In Los Angeles, couscous makes it onto many menus as a side item or salad ingredient, but at Palikao, it’s decidedly the main dish. And you get to decide which freshly prepared fixings will accessorize your couscous meal.
“Usually couscous entrees are associated more with fine dining,” said Palikao owner Lionel Pigeard. So he took on the build-your-own-bowl concept to bring his specialty dish to lunch crowds, eaters on the go, and fast-casual variety seekers.
At the counter, a cafeteria-style steam table of ingredients awaits assembly, while the chalkboard menu instructs you to choose the proteins and vegetables to add to your bowl. Medium-sized bowls are $10 and large sizes are $13.
On the corner of Sixth St. and S. Los Angeles St., Palikao is situated in a downtown area sprouting with trendy bars and restaurants. The small front patio is decked out with green turf and plants, a welcoming makeover that attracts customers from the sidewalk as a novel escape from the concrete sprawl. Inside, a pink neon sign greets you with the words “miam miam,” which translates to “yum yum” in French.
“I want to invite people to wonder and to ask. I wanted to create a curiosity,” Lionel said.
Couscous is a dish made of steamed bits of coarsely crushed durum wheat, which for centuries has been a staple in North Africa and is also a popular comfort food in Lionel’s native France. Much of Lionel’s influence comes from his maternal grandmother, inspiring him to name the restaurant after her home village in Algeria. According to Lionel, it’s a region where nearly every family has their own recipe for couscous.
Lionel’s intention was not to import an ancient cuisine to LA but to concoct something new that appeals to diet-conscious Californians.
“The way I’m doing my couscous, I really want to focus on the healthy aspects,” he said.
Step one was to create a robust vegetable-based broth that both meat eaters and vegetarians could enjoy. The broth is poured over the dish last, injecting flavor into the couscous with a lively richness that you can smell wafting in the air when you step into Palikao.
“The broth is like the magic thing. It’s probably the most important ingredient of the couscous,” Lionel said. “It makes the link between everything.”
Next is the couscous itself, for which Lionel reserves a seriousness that he compares to a sushi chef preparing rice or an Italian chef with risotto. He spends an hour steaming and fluffing the butter-colored granules. And like a pampering at the spa, the couscous enjoys a steam bath throughout the day to keep it hydrated. Lionel routinely stirs the mass of miniature beads to prevent clumping. Notably, he also offers a gluten-free grain option such as quinoa to anchor your dish.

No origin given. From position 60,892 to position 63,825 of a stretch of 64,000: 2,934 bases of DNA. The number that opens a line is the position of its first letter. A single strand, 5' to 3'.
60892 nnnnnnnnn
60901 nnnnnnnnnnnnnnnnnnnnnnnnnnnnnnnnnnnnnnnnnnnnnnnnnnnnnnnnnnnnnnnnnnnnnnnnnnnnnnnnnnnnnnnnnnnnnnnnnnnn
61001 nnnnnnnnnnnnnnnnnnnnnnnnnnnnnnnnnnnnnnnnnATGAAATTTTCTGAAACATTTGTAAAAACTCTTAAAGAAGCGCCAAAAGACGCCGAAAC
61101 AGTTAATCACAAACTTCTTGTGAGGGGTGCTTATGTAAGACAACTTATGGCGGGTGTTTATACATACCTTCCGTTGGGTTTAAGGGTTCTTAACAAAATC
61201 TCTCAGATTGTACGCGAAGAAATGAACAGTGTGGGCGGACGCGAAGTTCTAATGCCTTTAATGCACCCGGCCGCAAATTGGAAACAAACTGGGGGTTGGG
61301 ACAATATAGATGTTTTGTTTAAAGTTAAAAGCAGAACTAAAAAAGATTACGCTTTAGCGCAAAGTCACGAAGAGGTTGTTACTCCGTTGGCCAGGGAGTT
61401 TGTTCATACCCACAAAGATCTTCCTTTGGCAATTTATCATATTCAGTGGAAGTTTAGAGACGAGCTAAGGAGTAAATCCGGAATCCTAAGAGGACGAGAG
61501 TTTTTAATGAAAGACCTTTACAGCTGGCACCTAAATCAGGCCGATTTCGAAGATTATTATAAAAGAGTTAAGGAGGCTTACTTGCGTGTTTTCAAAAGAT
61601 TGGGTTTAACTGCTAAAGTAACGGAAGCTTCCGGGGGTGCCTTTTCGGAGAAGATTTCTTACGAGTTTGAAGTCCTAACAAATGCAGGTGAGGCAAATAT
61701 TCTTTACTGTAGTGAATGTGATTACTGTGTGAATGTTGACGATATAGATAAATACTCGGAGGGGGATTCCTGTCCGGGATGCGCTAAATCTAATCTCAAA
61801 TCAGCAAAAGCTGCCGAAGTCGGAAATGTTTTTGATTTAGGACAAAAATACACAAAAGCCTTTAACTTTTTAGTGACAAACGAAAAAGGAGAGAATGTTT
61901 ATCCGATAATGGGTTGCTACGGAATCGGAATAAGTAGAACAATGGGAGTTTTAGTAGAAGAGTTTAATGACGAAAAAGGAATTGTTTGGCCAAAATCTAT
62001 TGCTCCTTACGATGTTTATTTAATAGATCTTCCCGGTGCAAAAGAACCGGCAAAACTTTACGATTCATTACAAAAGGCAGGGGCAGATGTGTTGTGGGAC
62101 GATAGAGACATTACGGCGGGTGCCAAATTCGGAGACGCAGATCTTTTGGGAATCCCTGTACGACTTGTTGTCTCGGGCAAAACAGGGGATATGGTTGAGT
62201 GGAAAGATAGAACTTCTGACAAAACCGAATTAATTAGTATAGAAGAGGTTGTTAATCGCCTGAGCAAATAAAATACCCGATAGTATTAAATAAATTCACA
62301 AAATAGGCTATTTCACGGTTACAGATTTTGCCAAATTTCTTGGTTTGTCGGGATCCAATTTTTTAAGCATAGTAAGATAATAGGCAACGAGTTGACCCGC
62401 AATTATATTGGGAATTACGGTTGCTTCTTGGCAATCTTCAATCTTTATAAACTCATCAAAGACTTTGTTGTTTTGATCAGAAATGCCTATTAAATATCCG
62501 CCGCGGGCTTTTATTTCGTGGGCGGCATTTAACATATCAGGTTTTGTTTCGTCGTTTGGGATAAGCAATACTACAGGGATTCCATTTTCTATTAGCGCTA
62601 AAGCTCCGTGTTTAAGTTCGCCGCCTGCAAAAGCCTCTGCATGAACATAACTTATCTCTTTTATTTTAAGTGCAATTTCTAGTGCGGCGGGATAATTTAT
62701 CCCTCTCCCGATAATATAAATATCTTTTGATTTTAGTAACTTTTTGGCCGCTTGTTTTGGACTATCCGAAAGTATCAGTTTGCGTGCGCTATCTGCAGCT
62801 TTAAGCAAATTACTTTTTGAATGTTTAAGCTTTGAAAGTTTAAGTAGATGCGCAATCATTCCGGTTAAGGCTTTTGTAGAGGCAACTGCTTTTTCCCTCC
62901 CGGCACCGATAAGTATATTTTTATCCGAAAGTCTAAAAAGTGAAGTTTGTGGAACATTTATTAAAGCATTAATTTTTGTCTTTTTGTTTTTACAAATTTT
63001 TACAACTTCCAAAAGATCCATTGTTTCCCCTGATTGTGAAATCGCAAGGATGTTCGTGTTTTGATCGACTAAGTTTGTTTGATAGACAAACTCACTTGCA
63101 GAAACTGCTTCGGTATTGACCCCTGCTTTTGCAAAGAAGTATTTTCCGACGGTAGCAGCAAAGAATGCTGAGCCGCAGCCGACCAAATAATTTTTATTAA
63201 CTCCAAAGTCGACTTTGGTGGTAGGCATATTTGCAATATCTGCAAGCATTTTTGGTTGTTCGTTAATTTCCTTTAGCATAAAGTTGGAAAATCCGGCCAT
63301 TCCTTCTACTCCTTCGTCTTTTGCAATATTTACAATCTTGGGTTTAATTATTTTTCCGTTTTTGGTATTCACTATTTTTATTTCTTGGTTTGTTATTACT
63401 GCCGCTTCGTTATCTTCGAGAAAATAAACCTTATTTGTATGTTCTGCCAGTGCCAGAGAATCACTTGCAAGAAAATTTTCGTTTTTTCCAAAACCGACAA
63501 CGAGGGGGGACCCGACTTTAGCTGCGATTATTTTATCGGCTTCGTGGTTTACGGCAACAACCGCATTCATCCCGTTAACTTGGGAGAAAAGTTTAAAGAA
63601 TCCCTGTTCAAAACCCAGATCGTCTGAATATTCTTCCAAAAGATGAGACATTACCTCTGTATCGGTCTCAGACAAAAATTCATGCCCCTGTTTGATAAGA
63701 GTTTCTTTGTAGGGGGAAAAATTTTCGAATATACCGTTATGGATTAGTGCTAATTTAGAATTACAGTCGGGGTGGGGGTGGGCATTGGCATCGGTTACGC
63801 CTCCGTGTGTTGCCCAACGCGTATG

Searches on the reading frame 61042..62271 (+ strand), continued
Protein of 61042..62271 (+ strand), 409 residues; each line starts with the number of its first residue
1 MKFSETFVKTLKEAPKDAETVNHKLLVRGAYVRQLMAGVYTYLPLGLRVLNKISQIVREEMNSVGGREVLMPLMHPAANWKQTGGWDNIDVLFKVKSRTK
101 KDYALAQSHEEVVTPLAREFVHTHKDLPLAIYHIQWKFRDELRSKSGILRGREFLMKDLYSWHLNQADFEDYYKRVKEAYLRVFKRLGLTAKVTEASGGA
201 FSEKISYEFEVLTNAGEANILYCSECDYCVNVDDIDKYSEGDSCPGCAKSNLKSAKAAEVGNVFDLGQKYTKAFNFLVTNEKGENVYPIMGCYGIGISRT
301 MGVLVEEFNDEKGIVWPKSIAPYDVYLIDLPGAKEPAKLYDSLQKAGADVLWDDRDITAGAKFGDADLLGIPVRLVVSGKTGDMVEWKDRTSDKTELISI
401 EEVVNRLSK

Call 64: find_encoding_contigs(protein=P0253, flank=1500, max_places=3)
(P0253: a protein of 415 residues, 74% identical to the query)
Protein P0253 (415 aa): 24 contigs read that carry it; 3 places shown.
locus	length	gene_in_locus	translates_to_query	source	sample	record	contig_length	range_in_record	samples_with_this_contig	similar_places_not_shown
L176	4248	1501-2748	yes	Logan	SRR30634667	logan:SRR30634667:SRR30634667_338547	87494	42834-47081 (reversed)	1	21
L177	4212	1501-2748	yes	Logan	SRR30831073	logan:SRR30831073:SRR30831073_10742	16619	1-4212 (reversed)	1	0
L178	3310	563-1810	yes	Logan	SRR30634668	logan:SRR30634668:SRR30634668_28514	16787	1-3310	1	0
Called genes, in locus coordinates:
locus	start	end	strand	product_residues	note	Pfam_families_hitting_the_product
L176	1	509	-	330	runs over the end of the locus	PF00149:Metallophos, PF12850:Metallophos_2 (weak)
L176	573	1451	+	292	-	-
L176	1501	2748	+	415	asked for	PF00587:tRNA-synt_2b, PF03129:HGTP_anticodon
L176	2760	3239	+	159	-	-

With the vegetables, Lionel takes the difficult route. Rather than doing it the traditional way—stewing them all together—he cooks them individually. Among the eight vegetable choices of the day, some are fried or roasted, others are sauteed.
“I really wanted to insist on the authentic taste of each vegetable,” he explained.
The chicken is cooked in a tagine where it is lightly sweetened with dried fruits. Other meats include beef meatballs and lamb merguez, which he acquires from a local Algerian butcher. For vegetarians, spiced matzo balls add substance and zest.
To top off your bowl, fresh herbs, raisins, chickpeas and housemade onion jam are among several options. For a spicy finish, try a smear of harissa, an alarmingly hot paste that Lionel makes with Mexican chilis and spices from local vendor Spice Station. You can also buy 8 oz. jars of his green or red harissa to take home, along with other freshly made items like pickled vegetables, shakshuka, and hoummous.
Having previously owned and operated two restaurants in Paris, Lionel is no stranger to the food business. He came to Los Angeles last year to pursue his dreams of launching a new food concept and building a new life with his family in California. With his focus now on Palikao, he’s able to practice his passion for cooking while honoring his inherited culinary heritage.
“I’m not a French chef, but I can do Mediterranean cuisine,” he said. “And the couscous, I can do like no one else.”